Under section 18 of the POA it is a criminal offence to use threatening, abusive or insulting words or behaviour, or to display written material which is threatening, abusive or insulting, either intending to stir up racial hatred or where racial hatred is likely to be stirred up. This offence refers to, for example, making inflammatory public speeches or posting racist comments on social media websites.
Under sections 19 to 23 of the POA, criminality for racial hatred also extends to:
- The publication or distribution of written material that is threatening, abusive or insulting;
- The public performance of a play that involves the use of threatening, abusive or insulting words or behaviour, where criminal liability can attach to either the person who presents and/or directs the performance;
- The distribution, showing and/or playing of a recording of either visual images or sounds which are threatening, abusive or insulting;
- The broadcasting of a programme, or inclusion of a programme in a cable programme service, involving threatening, abusive or insulting images or sounds, where criminal liability can attach to the person providing the programme service, the producer or director, or any person using the offending words or behaviour;
- The possession of racially inflammatory written material, or recording of visual images or sounds, which are threatening, abusive or insulting, with a view to such material being made available to the public.
Under sections 29B to 29G, the POA criminalises the use of words, behaviour, written material, performances, recordings or programmes that incite religious hatred or hatred on the grounds of sexual orientation. In this context, a slightly less restrictive approach is adopted, where a defence protecting freedom of expression is provided for under sections 29J and 29JA.
This defence essentially means that criticising, insulting or ridiculing religious beliefs, or criticising sexual conduct or practices, will not, without more, attract criminal liability. In this way, the law seeks to strike a balance between the right of an individual to be protected against abuse because of their religion or sexual orientation, and the right in general to disagree with, criticise or make light of certain beliefs or behaviours.
Is there an automatic right to privacy?
Under UK law, there is no single overarching right to privacy, although there are various causes of action designed to protect the right to privacy and confidentiality, including the misuse of private information and breach of confidence.
Misuse of private information involves the wrongful or threatened publication of personal information, such as extra-marital affairs, and is often used by celebrities, politicians or other high-profile figures in infringement of privacy complaints. Breach of confidence is an area of law typically used by individuals and businesses looking to protect sensitive and confidential commercial information, such as financial information or trade secrets.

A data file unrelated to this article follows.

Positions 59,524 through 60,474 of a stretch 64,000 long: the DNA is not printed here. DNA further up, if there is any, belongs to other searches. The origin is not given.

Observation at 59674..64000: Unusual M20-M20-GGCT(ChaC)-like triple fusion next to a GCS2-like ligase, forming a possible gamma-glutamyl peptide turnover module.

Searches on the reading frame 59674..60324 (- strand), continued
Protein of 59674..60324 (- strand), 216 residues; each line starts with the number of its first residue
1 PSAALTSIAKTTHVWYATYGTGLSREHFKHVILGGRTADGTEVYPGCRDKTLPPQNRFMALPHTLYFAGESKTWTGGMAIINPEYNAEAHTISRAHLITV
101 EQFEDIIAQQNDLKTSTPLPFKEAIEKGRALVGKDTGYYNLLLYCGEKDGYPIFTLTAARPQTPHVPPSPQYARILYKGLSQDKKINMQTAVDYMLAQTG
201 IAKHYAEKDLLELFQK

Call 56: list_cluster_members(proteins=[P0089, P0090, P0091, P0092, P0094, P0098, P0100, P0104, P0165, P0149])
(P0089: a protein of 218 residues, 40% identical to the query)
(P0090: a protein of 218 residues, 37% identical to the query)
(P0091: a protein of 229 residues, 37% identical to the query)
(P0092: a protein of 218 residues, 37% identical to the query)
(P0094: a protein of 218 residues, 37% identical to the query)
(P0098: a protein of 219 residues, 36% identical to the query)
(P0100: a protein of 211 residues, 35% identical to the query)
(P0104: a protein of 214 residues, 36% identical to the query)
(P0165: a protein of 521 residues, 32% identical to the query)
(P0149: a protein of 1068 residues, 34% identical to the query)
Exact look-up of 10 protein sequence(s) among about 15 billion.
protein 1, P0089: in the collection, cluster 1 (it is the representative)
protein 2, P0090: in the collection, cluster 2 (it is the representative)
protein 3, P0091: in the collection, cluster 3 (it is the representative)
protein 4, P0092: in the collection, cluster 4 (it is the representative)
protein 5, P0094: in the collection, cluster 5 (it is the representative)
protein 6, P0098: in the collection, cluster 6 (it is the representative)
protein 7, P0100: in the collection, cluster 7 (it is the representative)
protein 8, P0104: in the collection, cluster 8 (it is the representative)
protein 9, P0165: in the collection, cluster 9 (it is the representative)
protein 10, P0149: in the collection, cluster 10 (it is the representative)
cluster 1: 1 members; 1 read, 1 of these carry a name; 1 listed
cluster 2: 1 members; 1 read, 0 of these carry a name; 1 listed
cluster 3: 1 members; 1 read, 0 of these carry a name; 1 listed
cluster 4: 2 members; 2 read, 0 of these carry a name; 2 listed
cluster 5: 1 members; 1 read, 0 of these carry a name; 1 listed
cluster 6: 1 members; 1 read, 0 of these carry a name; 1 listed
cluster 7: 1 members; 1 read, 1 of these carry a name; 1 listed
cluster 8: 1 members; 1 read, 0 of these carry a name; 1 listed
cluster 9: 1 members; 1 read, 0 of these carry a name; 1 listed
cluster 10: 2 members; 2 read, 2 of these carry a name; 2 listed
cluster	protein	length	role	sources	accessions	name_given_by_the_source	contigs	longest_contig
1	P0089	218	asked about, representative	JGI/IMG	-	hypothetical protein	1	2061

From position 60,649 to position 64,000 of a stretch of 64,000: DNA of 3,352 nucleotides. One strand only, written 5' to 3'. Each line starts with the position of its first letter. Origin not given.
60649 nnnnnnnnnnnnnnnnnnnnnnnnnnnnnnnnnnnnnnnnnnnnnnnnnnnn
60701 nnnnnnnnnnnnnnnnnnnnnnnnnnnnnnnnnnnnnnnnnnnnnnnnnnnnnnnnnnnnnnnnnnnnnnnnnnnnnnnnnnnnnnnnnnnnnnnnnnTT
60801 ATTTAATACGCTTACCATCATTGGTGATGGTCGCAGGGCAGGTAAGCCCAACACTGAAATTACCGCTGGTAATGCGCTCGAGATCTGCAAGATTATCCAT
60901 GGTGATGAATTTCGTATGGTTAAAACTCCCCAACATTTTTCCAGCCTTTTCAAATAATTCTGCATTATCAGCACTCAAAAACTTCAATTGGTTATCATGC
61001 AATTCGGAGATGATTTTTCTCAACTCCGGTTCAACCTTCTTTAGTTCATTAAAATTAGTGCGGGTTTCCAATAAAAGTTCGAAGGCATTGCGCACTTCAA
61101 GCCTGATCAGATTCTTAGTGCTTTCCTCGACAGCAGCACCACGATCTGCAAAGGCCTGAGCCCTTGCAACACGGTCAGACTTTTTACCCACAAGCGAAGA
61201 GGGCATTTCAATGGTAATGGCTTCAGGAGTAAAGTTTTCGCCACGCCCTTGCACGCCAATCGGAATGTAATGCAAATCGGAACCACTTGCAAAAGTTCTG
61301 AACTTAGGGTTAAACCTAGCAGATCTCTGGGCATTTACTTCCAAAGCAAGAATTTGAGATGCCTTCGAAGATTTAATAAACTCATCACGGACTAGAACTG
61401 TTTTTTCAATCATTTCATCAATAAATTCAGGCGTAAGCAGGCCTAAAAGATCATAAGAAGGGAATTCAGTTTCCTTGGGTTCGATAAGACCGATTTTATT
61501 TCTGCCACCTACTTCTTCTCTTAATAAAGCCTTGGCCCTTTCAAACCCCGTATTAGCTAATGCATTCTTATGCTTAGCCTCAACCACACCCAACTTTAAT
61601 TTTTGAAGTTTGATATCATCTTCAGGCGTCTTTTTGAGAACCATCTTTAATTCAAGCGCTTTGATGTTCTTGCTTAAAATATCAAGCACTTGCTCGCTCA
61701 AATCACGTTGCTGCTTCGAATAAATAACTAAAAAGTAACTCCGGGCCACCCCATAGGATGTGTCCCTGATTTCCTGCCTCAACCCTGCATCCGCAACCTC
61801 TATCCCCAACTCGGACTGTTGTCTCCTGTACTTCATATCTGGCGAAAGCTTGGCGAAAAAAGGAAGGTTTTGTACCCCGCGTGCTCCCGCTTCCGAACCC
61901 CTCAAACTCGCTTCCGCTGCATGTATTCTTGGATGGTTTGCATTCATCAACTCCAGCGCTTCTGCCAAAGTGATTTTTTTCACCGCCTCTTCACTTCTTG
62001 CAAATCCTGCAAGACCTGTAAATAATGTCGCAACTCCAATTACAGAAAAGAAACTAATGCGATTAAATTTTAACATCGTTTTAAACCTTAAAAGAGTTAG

By using the law of privacy, injunctive relief can be sought through the courts to restrict the publication and disclosure of private or confidential information. An injunction, if granted, will restrict the publication and disclosure of the information in question, effectively preventing the press and the public from exercising their freedom of speech in such cases.
These cases can, however, be extremely complex. They involve a careful balancing exercise between various competing interests, including the claimant’s Article 8 right to privacy and the defendant’s Article 10 right to freedom of expression. Section 12(4) of the HRA also provides that the court must have regard to whether or not it is, or would be, in the public interest for the material to be published.
In some circumstances, the right to privacy will far outweigh the right to freedom of expression, such that not only will the claimant be granted anonymity, the court will also ban the reporting of the fact or existence of the order itself. These “super-injunctions” will prohibit the press and public from printing or disclosing any detail about the matter whatsoever.
Is freedom of speech different to freedom of expression?
“Freedom of speech” refers to the fundamental right to express ourselves freely, and to hold our own opinions and ideas, sharing those views with others without fear of censorship or legal sanction. The term “freedom of expression” will often be used synonymously although, in a strict legal sense, this will include any activity where someone receives and imparts information or ideas without state interference, regardless of the medium used.
In either case, the mere fact that an opinion or idea is unpopular, or causes offence is not, in itself, sufficient to restrict the fundamental right to free speech or expression. However, these rights can be legitimately restricted, for example, where the use of speech incites hatred, or where regulation is necessary to protect the rights and reputation of others.